If you have kids, know some kids, been a kid yourself, or just even seen a kid in it’s natural habitat, you know how easily they pick up on everything around them. Whether it’s the bad language you accidentally let loose every now and then, the way you twiddle your thumbs, or the face you make when you are doing your make up, you better believe that kids are watching and ready to imitate at the drop of a hat. We all expect that, but have you ever noticed how quickly adults do the same? Just because we have created our own personalized habits by the time we’re in our 20’s does not mean that we’re not picking up on the habits of those around us. I think maybe we’re just better at hiding it from ourselves and believing that we came up with them all on our own.
For example, I once lived with an English friend of mine for about 6 months. After just a few months, I noticed myself picking up on little ways that she would say things, phrases that only months ago I had never heard were becoming standard vocabulary. Before I knew it, I was hearing my own internal thoughts in an English accent. We pick up on things so easily. No matter our age, geographical location, or cultural norms we are always learning.
But this learning goes deeper than just the simple habits that we pick up from others. We are prone to our environments far more severely than we think, especially at work. We learn from the attitudes of our coworkers –from work ethic, to a group’s positivity or negativity, to gossip or encouragement – but of course this does not mean that we can blame our own attitudes on the guy in the cubicle across from you.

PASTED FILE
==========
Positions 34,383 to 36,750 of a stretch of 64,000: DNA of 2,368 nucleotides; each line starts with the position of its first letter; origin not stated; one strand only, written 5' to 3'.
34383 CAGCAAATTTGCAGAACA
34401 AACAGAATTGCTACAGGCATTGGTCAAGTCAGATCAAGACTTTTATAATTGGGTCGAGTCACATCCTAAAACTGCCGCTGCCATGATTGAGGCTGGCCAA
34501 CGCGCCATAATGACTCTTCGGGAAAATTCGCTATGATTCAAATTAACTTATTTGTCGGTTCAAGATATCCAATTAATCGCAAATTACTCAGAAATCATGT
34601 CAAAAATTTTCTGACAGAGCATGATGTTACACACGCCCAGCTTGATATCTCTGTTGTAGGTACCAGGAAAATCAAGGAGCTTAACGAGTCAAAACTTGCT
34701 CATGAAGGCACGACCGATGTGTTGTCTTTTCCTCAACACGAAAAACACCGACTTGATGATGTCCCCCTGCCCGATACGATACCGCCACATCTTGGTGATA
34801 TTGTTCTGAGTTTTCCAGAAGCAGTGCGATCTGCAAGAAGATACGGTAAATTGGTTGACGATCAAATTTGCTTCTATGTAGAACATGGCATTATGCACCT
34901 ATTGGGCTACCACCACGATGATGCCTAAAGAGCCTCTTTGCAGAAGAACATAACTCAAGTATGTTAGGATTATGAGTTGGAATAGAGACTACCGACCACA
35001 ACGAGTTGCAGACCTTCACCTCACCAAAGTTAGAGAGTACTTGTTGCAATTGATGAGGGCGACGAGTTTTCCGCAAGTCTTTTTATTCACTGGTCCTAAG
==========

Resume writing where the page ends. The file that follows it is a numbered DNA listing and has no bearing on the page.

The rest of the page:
By being aware of our ability to latch on to other’s habits, we have the responsibility to create an environment to help others grow.
Your environment is more than just the people that you spend your time with. We aren’t always able to choose these environments. Sometimes we can. If you notice yourself picking up on a friend’s gossip habit and pessimism, it might be best to distance yourself to a healthy degree. Of course sometimes it’s not that easy. What about your work environment? Most of us spend the majority of our time with those that we work with. In some ways, you do choose this environment, but it’s not as if you can simply choose not to work with one of your colleagues. This is why it is important to cultivate your own internal environment. You always have control over your own attitude. By deciding to be aware of the habits and attitudes of our coworkers and how easily we are influenced, we have the ability to not only avoid the bad and learn from the good, but to cultivate a healthy environment for those around us.
Take VoiceNation for instance. We are a people growth company -which in Outlander-speak means that we believe in developing a team that is continually growing towards their fullest and best potential in order to affect our community, our nation, and our world. In order to do this, we implement intentional staff development meetings and even meet one on one with our managers each month. But in order to maintain a day to day healthy work environment, we have a no gossip/no drama policy – a dream come true. However, this “living environment” that we’ve created would not be possible unless each one of us took the time to work on our internal environments. It’s important to recognize that what you say, think and do, truly effects those around you. So, whether you’re a boss or an employee, take the extra mental energy and think about the environment that you’re creating for those around you. If you think that the change you want to see in your work place can’t possibly start with only one person – you’re wrong. As Mahatma Gandhi said “Be the change you want to see in the world.” It only takes one, and who’s to say that one is not you?